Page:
Linux Articles

Posting with Blackberry

Hey folks, I finally took the plunge and purchased a Blackberry when I was in Montreal. My contact list migrated over nicely and I crafted a whitelist system so only those people I have emailed or referenced in past conversations make it to my mobile (so no spam while I'm out and about).

The other neat feature is this post, which was originally an email from my wireless device. What fun!

A Linux weekend

This Labour Day weekend I took some much needed time to organize my life and made a lot of changes to the server configurations. After about a day and a half at the console I was able to accomplish the following tasks:

  • Migrate my iBook and media server to Linux 2.6.8 kernel
  • Install a new sound subsystem, alsa, on iBook
  • Configure wacom tablet to work with Linux on PowerPC (still not perfect)
  • Update file share configurations for the media server
  • Move all the laptops to the router (as opposed to the media server)
  • Setup Macintosh OSX to run within Linux, like Windows runs in Parallels
  • Configure networking for the virtual Macintosh
  • Change firewall configurations on three of the servers

Migration of the kernel spurred all this activity. Back in 2004 I had a similar configuration but lost it all due to a hardware failure. With all of the advances in the kernel and Debian packages this will finally enable me to do some serious audio routing on Linux.

None of this would be possible using the "bleeding edge" technology that many Linux fans love. I stick with a "stable" version of Debian because by the time I get around to doing these tasks most situations (even on a freaky iBook configuration) have been well documented.


AOL will sell your soul

For AOL users out there, hold your breath. Your information is out and everyone knows what you're thinking. If you are like user 927 you might have some things to hide. This week AOL released a lot of user data with hopes that it would stimulate some new research on their clients. With only a user ID nobody can be identified, right? Wrong. Search patterns can easily identify a user, especially if they are visiting sites made by friends and family. After a lot of public outcry AOL decided to pull the data. For reference, Google has been down this road before but they are continuing to log user searches anyway.


Radio station prototype on Debian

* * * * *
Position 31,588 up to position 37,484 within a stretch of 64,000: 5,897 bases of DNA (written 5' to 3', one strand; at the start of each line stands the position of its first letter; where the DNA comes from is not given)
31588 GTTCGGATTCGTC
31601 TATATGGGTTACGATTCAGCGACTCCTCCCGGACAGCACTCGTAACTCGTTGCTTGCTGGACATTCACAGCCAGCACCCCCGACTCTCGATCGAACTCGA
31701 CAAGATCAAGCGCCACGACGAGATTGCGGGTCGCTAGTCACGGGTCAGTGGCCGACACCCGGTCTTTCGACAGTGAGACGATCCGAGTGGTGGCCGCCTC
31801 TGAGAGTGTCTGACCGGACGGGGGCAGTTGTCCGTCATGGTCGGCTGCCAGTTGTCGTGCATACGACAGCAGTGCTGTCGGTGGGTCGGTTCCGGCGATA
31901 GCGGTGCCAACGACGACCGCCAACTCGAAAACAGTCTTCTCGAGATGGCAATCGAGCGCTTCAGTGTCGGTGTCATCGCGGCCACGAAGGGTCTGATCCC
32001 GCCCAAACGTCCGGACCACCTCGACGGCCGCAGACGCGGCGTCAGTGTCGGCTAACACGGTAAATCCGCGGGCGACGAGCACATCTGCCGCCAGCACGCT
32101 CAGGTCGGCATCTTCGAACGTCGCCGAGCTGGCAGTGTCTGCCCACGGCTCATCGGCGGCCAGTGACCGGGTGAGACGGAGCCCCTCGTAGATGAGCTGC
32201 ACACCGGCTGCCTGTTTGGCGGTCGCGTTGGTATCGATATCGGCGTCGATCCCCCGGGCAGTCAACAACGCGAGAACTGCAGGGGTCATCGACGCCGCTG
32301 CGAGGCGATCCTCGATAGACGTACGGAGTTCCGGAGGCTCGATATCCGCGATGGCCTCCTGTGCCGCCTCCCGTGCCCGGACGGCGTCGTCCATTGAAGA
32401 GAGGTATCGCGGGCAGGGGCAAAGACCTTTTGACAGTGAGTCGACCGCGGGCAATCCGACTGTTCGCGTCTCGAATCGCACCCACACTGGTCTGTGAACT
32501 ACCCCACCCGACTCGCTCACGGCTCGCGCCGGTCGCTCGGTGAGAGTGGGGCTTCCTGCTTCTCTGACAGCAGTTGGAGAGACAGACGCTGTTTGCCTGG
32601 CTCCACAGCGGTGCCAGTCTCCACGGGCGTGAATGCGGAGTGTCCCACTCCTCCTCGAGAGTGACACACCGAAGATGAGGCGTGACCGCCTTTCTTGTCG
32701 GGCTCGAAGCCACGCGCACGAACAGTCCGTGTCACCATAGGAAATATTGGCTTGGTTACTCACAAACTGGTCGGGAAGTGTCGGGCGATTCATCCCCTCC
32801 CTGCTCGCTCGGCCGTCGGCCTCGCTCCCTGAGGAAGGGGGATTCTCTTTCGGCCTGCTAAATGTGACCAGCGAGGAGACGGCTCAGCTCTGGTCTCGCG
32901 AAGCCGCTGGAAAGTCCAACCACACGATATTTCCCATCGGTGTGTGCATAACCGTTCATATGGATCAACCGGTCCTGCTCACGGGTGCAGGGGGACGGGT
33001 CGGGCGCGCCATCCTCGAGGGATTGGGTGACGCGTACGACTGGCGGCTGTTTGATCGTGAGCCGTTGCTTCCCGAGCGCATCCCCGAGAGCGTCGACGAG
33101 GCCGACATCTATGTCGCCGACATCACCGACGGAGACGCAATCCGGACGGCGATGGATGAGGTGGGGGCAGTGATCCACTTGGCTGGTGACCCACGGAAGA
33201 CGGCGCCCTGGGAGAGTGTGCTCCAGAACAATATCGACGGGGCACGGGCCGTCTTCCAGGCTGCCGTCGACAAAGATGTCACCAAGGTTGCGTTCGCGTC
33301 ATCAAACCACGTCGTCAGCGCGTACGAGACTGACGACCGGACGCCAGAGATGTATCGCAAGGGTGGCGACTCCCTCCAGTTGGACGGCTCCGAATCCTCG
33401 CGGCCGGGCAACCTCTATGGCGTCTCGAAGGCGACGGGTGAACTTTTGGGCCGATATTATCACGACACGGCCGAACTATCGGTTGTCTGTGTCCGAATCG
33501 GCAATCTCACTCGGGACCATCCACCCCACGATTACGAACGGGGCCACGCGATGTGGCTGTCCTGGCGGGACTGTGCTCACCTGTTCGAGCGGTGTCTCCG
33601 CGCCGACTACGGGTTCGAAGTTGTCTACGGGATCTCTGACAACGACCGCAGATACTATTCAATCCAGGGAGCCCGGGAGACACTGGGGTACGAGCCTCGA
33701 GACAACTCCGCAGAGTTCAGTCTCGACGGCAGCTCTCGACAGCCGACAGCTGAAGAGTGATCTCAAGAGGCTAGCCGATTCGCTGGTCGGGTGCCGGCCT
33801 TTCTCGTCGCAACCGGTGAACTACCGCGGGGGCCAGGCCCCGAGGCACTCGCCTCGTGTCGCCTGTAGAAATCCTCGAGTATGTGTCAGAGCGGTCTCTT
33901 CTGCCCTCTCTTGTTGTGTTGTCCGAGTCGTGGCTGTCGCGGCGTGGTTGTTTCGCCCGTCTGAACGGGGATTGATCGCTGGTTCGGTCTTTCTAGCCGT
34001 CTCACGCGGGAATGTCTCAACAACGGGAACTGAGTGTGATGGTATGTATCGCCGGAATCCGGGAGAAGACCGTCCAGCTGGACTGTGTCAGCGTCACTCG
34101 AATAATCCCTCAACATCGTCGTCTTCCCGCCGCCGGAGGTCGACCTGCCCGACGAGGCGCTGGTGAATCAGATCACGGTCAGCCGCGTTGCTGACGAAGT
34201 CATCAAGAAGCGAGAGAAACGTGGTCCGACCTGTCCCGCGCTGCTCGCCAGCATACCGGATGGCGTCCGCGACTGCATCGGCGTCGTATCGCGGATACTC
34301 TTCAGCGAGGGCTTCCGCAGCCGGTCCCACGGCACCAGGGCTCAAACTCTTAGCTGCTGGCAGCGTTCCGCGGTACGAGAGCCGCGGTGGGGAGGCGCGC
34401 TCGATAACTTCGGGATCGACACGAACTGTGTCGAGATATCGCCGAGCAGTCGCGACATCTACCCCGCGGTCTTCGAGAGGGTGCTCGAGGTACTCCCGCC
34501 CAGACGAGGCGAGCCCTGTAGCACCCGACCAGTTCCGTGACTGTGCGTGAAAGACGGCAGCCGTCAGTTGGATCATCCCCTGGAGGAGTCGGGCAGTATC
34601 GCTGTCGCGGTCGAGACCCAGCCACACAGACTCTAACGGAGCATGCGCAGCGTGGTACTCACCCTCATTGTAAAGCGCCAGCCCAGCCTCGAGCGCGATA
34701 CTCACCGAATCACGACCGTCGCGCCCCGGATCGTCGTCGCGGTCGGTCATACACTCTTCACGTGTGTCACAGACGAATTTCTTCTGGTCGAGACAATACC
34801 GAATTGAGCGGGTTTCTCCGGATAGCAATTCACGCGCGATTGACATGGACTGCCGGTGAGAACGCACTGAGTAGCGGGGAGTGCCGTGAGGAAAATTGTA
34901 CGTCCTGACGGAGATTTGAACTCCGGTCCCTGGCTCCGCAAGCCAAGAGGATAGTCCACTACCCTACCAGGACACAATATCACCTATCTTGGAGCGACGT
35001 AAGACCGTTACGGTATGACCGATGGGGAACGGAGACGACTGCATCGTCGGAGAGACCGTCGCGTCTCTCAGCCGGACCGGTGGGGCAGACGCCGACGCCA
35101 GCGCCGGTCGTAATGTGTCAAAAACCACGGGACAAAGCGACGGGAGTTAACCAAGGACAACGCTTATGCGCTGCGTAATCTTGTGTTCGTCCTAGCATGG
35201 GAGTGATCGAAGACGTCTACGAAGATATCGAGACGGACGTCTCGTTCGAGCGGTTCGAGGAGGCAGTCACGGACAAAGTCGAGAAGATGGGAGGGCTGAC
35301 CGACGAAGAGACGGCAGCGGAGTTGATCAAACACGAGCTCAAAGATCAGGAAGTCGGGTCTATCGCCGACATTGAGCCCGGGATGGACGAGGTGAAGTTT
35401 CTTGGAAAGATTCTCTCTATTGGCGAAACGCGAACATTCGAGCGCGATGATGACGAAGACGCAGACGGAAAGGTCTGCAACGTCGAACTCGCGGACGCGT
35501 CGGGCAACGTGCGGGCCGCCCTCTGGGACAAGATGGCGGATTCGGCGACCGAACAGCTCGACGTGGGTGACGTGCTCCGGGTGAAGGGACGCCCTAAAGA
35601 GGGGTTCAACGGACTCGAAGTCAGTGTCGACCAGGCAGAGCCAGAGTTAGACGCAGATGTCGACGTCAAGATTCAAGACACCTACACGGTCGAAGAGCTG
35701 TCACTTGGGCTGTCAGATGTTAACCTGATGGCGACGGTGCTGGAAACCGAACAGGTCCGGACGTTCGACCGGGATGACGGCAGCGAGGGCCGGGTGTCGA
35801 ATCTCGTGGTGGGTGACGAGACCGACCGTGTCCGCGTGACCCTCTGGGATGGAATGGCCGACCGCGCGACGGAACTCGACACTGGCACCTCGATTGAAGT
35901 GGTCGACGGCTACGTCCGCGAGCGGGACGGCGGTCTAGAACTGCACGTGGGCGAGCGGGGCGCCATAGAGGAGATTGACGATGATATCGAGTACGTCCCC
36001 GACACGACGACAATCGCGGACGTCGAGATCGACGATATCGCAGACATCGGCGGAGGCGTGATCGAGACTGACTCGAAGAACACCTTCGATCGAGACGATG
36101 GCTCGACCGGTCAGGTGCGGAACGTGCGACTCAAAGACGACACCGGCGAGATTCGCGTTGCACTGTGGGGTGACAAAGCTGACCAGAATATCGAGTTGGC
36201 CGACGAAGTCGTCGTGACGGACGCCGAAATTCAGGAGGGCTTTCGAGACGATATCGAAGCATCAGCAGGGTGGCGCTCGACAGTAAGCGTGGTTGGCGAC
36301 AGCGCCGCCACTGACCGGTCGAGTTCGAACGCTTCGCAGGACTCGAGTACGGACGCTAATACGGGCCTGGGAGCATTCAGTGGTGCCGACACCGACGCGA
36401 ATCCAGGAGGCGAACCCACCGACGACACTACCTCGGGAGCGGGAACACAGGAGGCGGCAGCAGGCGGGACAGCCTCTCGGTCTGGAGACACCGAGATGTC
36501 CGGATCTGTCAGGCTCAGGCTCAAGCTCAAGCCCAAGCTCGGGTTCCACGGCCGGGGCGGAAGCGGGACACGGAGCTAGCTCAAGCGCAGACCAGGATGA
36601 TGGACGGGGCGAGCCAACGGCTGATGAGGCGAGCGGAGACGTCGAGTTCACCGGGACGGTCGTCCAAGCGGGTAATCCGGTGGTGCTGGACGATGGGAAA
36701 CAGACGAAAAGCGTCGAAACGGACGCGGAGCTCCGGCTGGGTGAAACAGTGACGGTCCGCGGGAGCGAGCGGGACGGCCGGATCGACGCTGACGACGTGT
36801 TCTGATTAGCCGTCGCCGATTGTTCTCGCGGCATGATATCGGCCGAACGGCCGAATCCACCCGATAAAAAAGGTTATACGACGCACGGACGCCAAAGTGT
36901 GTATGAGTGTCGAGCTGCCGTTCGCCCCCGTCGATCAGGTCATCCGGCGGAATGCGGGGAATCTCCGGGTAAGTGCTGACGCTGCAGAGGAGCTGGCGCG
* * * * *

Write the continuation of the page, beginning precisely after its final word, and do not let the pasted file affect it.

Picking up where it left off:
Dreaming in Linux. Just prior to making the switch from the Macintosh to Linux as my primary operating system you could find me in the Sonic Research Studio editing tapes and doing other fun stuff with audio. This had been going on for a couple years during my time spent in the Communication School at SFU.

After spending countless hours copying files back and forth from disks to tapes and back again I started to think there could be a better way of doing all of this. Networking has advanced a lot since sound research has been going on, but distribution has been lacking. I'm sure something could be said about the RIAA and it's tactics but let's leave that one alone for now.

Differing approaches to online media distribution

Currently sound is delivered to users through a number of methods. One methodology is through file transfer, where users connect either by http, ftp, or p2p networks to exchange files with one another. Instant messaging works similarly by acting as a p2p framework where users can send files right off the desktop without having to "repackage" the media into different forms. Since it is just a copy little new creative work is put into the transfer.

The other emerging framework is that of push technology, the technology buzzword of yesteryear. In this camp you have two common offerings: streaming media and podcast-style downloadable shows. Both of these share a common thread in that they require some kind of "programming" (not in the technical sense) to go on prior to the music being put into production. This usually involves some kind of radio announcer and/or DJ to coordinate the pieces that make up the "show". These technologies cross the line into composition where much more creativity is possible.

Configuration steps required to get running

Having a personal webserver at my disposal I decided to make an attempt at constructing my very own Internet radio station. Over the course of an evening I was able to setup a prototype site, streaming some media over my home network to my Linux laptop without ever copying a single file. The most important thing I learned was the division of responsibility for the programs that run the station. You need to run something like a web server, which is fed the streams by a streaming server (there are a few out there), and finally you need some kind of playlist-generating script to load up the content.

After the initial configuration was setup I had a chance to review my work. The low bitrates were a little disappointing at first, and the sound quality cannot compare to an original file since the compression takes a lot of the fun away. What really excited me about this setup is that with LiveIce I was able to perform some light mixing tasks as the files are being encoded. The two-channel mixer has speed, volume and source file commands that will excite any novice that is new to mixing. When I'm done playing with this program I will likely switch to "shout", a streaming program that I hear may have some additional options for playlist controls.